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Sunday, 5 March 2017

Regency Male Hairstyles

With the introduction of hair powder tax in 1795,  the whole look for men changed.  The tail coat had already crept in to replace the frock coat,  but now wigs and long hair also disappeared, and new hairstyles naturally had to be invented. Or if not invented, at least revived from the past. Even as the ladies were starting to look to the classics for inspiration in their dress and hairstyles, with the introduction of the directoire style of dress, so the men looked to the classics for hairstyles.

the Brutus was the style favoured by Beau Brummel, who made it very much his own trademark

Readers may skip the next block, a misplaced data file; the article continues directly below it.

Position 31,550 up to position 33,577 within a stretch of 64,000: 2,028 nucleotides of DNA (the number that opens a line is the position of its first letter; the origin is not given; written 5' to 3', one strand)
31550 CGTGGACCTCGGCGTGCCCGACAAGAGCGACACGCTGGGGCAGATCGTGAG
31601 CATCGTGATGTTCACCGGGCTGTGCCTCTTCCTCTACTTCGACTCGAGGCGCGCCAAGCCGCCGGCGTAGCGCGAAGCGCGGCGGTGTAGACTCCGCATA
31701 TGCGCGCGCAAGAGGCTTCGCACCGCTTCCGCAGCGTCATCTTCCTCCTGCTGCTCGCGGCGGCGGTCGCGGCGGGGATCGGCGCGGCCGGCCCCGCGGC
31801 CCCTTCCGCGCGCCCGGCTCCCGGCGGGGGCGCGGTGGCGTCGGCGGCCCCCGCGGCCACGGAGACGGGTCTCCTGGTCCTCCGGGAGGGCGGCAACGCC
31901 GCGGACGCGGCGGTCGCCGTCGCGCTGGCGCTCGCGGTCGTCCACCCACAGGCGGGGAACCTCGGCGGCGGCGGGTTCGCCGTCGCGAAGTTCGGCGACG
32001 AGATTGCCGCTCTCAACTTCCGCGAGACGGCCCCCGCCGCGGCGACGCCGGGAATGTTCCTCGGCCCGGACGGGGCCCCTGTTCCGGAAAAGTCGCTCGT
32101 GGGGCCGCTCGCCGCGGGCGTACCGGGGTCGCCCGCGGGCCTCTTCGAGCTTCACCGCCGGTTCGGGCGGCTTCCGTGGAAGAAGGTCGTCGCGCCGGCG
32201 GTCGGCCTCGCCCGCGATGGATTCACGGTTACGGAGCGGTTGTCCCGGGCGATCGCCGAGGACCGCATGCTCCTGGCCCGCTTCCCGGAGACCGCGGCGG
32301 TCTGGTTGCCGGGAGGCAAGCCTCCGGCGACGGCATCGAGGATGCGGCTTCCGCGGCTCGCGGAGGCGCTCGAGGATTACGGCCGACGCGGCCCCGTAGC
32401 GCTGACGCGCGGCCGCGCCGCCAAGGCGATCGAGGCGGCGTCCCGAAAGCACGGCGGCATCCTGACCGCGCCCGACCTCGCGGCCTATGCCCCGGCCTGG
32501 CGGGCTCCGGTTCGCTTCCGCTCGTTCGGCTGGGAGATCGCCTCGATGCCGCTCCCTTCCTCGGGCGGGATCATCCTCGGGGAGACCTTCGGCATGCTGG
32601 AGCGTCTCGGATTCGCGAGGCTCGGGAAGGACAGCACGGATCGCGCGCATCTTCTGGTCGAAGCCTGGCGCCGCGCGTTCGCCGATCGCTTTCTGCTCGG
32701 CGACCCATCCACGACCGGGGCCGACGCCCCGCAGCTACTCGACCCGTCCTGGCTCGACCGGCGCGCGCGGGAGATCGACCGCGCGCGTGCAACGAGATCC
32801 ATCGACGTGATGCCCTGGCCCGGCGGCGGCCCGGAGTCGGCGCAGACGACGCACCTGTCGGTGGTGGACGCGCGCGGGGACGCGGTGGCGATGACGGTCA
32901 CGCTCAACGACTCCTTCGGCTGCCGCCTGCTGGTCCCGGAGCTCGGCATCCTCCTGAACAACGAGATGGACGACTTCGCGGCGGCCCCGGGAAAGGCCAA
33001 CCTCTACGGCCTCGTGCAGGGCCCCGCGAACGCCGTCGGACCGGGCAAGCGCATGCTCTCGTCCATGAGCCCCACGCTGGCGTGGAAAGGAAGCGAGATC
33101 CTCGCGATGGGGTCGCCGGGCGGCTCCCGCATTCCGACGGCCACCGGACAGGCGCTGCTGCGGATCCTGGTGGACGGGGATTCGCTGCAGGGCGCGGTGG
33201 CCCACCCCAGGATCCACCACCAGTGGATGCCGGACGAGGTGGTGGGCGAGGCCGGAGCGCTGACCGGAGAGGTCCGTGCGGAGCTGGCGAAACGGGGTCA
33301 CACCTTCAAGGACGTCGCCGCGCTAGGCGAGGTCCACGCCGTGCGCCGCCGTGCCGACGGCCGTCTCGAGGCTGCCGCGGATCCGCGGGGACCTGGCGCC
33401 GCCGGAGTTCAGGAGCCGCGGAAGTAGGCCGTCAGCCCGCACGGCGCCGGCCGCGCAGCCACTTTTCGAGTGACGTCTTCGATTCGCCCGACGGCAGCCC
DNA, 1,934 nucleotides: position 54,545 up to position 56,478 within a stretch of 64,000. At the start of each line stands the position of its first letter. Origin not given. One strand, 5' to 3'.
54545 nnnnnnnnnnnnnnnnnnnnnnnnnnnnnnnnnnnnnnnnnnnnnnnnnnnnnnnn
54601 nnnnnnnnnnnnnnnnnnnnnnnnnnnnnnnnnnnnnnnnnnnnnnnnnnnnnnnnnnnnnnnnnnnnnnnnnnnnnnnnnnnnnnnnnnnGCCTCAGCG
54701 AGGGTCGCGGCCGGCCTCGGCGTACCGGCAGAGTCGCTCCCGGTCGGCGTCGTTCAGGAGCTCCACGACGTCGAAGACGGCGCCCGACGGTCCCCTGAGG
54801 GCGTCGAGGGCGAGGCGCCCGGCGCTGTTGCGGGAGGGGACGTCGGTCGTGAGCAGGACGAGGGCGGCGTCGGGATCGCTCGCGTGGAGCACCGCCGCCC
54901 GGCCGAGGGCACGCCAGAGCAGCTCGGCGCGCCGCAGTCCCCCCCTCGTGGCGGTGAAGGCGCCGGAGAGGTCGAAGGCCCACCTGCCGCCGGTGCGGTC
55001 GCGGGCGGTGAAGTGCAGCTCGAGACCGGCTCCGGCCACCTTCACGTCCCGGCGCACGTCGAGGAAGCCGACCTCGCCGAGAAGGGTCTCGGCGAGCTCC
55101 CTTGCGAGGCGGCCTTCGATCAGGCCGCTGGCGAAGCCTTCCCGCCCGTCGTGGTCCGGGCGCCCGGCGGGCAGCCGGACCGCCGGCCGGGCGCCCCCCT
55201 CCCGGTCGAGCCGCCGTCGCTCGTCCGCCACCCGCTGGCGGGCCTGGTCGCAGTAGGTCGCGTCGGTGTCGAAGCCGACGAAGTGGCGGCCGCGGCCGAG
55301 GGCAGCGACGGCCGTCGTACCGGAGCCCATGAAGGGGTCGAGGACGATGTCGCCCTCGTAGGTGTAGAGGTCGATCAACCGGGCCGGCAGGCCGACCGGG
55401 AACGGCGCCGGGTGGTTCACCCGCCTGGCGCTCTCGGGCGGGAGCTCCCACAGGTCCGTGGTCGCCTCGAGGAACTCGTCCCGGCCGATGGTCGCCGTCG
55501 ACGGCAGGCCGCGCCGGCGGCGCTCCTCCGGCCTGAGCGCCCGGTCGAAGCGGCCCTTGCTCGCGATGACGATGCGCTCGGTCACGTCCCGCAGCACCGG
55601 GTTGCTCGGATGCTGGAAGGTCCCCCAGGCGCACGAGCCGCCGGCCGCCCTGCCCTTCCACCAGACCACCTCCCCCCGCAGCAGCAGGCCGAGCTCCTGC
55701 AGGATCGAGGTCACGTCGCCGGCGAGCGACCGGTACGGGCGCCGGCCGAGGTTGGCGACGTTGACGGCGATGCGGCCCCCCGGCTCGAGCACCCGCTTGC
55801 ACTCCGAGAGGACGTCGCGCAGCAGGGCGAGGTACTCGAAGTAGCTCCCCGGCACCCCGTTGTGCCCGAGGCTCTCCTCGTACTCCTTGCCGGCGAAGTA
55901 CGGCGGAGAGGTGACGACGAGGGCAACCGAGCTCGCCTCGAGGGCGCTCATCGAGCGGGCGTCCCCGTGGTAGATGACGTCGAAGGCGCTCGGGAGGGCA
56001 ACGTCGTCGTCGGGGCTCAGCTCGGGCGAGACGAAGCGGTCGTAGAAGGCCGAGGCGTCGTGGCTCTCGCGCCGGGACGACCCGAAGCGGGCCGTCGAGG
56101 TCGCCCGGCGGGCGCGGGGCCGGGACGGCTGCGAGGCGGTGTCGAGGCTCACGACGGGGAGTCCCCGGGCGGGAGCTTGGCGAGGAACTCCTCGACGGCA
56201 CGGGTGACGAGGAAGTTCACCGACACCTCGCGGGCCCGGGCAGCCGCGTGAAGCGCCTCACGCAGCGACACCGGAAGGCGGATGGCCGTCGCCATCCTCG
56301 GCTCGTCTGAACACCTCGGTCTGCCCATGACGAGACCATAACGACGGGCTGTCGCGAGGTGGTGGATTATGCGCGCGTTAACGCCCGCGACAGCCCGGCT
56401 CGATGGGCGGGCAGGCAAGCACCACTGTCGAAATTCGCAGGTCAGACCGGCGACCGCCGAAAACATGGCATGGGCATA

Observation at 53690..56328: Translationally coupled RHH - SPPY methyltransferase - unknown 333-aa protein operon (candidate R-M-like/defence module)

the Caesar was a dignified hairstyle suitable to a man of affairs, or the older man, and was invaluable for the man with pattern baldness as it did not show as much if you were a little thin on top

the Titus was neither as extreme as the Brutus nor as full of gravitas as the Caesar.

Other hairstyles were pioneered by men of fashion whose styles were copied. The Duke of Bedford was one of the first to wear his own natural curls, using wax to part them at one side.
Natural curls 

I have to assume that the Stanhope Crop came from Philip Henry Stanhope, 4th Earl of Stanhope, 181-1855

Some men still preferred slightly longer cuts.

A slightly longer version of the Bedford Crop, the length permitting curling of naturally straight hair as well as being used by those with naturally curling hair.

this one simulated a look suggestive of being windblown by driving and being a sportsman

This one tends to be associated with the earlier years of short hair, and the incroyables

another sportsmen's choice, artistically disarranged but not as extreme as the coup au vent.
The fashion at the time was for all men to have sideburns, which was not a word known at the time, any more than was the term 'dundrearies'.  They would have been called 'side whiskers'.